Living Questions: Should Maryland Subsidize Religious Education? | WYPR

Living Questions: Should Maryland Subsidize Religious Education?

Mar 16, 2017

Maryland's BOOST program offers low-income families vouchers to offset the cost of private school tuition.
Credit photo courtesy washingtonwire.com

This is another installment of Living Questions, a program produced in collaboration with the Institute for Islamic, Christian and Jewish Studies that explores the role of religion in the public sphere.  On today’s edition, guest host Rob Sivak leads a discussion about "school choice" in Maryland.

Ever since the 2010 Republican wave gained control of the US House, Senate, and governor's mansions across the country, states have been introducing school voucher programs and voucher-like initiatives such as tax credits or education savings accounts.  This year, 31 states have passed or introduced bills to create or expand some private school-choice program.

Last year, Maryland Governor Larry Hogan proposed, and the Maryland legislature approved, a $5 million program for the Maryland State Department of Education called BOOST -- Broadening Options and Opportunities for Students Today -- that funds vouchers, or scholarships, for students who are eligible for the free or reduced–price lunch program to attend eligible nonpublic schools.  In other words, low-income families who qualify are given some of the public funds that the state normally sends to public school districts, and allowed to use that money to pay some or all of the tuition at a religious or non-religious private school of their choice.  The governor has proposed raising BOOST’s funding to $7 million in his new 2017/2018 budget, and wants to raise it to $10 million a year by 2020.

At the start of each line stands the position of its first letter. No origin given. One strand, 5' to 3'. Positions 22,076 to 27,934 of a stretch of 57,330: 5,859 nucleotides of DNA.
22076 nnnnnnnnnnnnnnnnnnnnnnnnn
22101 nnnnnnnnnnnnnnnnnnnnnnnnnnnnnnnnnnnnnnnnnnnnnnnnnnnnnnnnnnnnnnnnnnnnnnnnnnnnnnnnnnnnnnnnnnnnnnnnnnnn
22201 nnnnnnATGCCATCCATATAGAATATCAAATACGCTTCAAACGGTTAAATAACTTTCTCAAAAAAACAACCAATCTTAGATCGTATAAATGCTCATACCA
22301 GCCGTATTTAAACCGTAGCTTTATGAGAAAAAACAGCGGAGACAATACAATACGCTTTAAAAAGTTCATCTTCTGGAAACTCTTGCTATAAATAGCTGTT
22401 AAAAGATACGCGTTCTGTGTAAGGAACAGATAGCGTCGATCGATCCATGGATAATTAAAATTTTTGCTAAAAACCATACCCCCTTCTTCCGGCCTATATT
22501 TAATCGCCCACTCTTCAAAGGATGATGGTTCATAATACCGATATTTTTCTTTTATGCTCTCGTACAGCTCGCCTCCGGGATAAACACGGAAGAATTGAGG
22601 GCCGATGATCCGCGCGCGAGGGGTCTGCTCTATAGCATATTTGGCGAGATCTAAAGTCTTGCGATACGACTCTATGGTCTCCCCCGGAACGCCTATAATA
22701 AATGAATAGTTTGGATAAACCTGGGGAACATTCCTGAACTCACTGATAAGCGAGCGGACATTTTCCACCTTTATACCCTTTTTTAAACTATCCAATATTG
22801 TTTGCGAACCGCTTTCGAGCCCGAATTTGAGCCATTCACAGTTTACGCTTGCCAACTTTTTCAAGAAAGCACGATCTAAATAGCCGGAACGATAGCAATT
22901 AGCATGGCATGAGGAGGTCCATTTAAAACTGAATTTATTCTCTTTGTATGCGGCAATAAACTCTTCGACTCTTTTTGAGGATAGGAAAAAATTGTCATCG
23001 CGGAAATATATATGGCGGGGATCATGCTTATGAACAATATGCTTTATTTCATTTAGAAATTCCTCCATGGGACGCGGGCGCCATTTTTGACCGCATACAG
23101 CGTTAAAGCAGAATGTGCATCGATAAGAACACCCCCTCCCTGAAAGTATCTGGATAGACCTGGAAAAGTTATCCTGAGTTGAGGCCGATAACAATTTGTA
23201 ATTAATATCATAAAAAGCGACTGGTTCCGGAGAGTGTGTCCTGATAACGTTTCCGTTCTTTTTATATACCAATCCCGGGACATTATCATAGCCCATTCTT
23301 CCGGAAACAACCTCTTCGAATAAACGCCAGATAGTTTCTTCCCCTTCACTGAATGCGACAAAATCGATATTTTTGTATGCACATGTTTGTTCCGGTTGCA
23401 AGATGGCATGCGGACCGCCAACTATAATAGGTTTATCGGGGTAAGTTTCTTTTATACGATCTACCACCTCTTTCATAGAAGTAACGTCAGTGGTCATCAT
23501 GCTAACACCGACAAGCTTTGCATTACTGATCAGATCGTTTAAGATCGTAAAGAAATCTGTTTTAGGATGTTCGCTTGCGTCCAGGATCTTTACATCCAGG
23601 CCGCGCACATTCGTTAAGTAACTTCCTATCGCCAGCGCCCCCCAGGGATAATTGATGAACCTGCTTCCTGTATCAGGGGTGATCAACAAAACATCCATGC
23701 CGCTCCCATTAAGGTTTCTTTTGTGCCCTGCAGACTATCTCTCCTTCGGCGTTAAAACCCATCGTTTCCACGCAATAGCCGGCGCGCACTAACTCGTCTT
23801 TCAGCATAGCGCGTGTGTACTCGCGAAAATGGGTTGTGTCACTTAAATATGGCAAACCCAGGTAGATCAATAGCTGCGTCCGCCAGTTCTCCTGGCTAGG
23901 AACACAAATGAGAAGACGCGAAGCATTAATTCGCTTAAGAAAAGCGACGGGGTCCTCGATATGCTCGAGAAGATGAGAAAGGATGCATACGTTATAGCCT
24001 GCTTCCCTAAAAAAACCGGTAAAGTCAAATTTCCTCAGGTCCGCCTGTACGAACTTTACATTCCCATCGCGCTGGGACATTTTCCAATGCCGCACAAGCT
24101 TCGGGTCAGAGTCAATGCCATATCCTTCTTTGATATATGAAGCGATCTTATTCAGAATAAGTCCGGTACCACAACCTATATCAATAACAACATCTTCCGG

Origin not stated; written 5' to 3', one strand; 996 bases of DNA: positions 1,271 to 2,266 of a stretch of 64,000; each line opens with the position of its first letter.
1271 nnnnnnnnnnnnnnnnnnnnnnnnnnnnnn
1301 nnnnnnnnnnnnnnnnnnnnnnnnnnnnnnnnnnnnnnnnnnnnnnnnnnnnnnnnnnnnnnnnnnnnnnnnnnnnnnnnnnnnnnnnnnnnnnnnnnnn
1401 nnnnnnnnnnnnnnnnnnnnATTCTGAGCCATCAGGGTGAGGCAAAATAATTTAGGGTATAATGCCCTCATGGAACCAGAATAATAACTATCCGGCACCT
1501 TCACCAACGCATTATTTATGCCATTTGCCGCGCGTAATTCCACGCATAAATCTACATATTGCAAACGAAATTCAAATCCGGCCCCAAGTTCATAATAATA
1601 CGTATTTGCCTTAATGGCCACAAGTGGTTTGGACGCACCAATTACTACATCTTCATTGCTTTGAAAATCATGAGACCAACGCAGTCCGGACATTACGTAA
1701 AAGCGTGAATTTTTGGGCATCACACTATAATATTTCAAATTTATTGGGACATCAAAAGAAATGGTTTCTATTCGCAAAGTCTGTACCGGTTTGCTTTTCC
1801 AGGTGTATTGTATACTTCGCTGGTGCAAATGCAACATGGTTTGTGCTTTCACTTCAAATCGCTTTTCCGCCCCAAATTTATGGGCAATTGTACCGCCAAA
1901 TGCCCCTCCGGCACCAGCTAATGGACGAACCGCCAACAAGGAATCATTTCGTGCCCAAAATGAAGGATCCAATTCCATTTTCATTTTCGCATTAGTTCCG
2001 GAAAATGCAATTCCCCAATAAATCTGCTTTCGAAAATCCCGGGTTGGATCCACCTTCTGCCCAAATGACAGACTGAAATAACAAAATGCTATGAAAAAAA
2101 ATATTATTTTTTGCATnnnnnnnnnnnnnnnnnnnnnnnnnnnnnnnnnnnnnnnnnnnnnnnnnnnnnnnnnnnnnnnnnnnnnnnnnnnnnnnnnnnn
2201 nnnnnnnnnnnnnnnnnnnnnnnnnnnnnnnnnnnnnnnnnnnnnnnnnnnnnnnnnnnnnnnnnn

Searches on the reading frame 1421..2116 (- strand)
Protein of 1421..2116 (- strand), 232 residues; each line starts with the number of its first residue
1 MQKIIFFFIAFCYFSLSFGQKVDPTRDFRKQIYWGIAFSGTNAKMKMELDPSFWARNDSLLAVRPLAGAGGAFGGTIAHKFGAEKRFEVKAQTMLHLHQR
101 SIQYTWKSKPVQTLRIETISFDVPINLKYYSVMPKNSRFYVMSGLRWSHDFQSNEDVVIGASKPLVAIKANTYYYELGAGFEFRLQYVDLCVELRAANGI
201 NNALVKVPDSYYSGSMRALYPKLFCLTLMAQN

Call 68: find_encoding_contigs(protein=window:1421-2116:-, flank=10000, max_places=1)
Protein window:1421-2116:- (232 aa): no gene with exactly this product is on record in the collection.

The school voucher program has passionate supporters and equally passionate detractors, who charge that the cost of the voucher program is draining badly needed funds away from the public schools, and essentially subsidizing families already attending private religious schools. Joining Rob in the studio to discuss the pros and cons of Maryland’s school voucher program are two people on opposite sides of the issue: 

Matt Gallagher is a Baltimore native, and the President and CEO of the Goldseker Foundation, a Baltimore-based community and enterprise development grant organization.  Last year, he was appointed by leaders of the Maryland legislature as chairman of the 7-member advisory board of BOOST, which runs the Maryland State Department of Education's school voucher program. 

Meredith Curtis Goode is Communications Director for the American Civil Liberties Union of Maryland. The non-profit legal watchdog group has opposed school vouchers. It’s called for the BOOST program to be terminated and its funds used to support the state’s public school system.